STUDENT BEST PRACTICE EXAMPLE TIP Within an industry, there are professional associations. Find the association’s website and see if there is a membership list that is openly published. Sometimes a list of member companies (or individuals) may be available. This is a quick way to find companies you might have overlooked if relying just on the college career and placement office. Exhibitor contacts may also be of use.

A Student Best Practice: Daniel Lewis, a college junior looking for both internship/coop opportunities as well as wanting to scout out high-potential employers upon graduation is attending a conference this summer being held across the country. His degree will be in mechanical engineering and his passion is in sports equipment design and manufacturing. The conference he is attending is the ISEA’s 9th International Sports Engineering conference in Lowell, MA.  Many students might feel attending a conference for experienced professionals to be outside their comfort zone. But for the student that goes outside their comfort zone, this can be a huge competitive advantage upon graduation. I salute the college students that take advantage and create these opportunities for themselves. These students will move to the front of the line with the contacts they make – avoiding all the fire walls along the way.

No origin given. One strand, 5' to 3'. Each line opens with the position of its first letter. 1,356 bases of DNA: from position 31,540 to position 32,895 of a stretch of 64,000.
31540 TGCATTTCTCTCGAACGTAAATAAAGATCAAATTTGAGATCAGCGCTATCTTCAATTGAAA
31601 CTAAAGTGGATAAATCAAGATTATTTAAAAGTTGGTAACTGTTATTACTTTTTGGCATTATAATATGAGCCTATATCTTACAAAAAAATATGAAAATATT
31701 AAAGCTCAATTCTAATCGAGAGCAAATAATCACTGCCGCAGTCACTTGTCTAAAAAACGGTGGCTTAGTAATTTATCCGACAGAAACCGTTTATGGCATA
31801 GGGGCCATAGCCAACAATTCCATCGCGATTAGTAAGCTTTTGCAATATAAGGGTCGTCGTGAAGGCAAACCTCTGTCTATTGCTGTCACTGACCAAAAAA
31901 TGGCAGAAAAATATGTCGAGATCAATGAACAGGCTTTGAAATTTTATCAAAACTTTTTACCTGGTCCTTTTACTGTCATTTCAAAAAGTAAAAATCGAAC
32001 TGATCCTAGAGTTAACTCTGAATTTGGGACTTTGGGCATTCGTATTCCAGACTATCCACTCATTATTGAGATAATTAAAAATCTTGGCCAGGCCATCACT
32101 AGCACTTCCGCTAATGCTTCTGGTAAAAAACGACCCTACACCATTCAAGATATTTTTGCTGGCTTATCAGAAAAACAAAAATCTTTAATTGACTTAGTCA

Contact a speaker by email about 3 – 5 days after the presentation. The opening paragraph should state that you attended their session and thought it was excellent. Also share in one sentence some benefit you gained from their presentation. Then request a 10 minute phone call appointment for the purpose of getting their advice about your desire to [find a position in xyz industry] or [find a [intern] position at 123, abc or xyz companies]. Again, your goal is to expand your network. Ask for “who” they recommend you talk with. Ask for their permission to say they referred you.

The next paragraph may come from your resume and include your positioning statement and four or five relevant and impactful achievements including your education. The last paragraph is a call to action in which you reiterate your request for a 10 minute call and confirm a time that you will follow-up. This follow-up time is critical as it is a very powerful tool to help you get by the gate keepers and to encourage the decision maker to accept your call.

This approach is also used for implementing group opportunity strategies and for approaching a company that has advertised a position of interest. Never indicate that you are responding to a specific position if responding to a job posting. Instead, use the information to customize your resume and cover letter to fit that opening while also expressing broader value (they may see you fitting another position you didn’t know existed).

THE GROUP STRATEGY

This is a highly efficient way of creating opportunities. Again the communication vehicle is not unlike that used for individual situations.

Identify 10-to-12 companies of similar size in an industry and send the group letter with a staggered but specific time for follow-up. As with all letters, use a spreadsheet and MS Word Merge tools to be efficient but be sure you are customizing specific to that industry.

THE PROCESS

Whether Individual or Group, the process is the same. The Group is simply replicating the Individual model.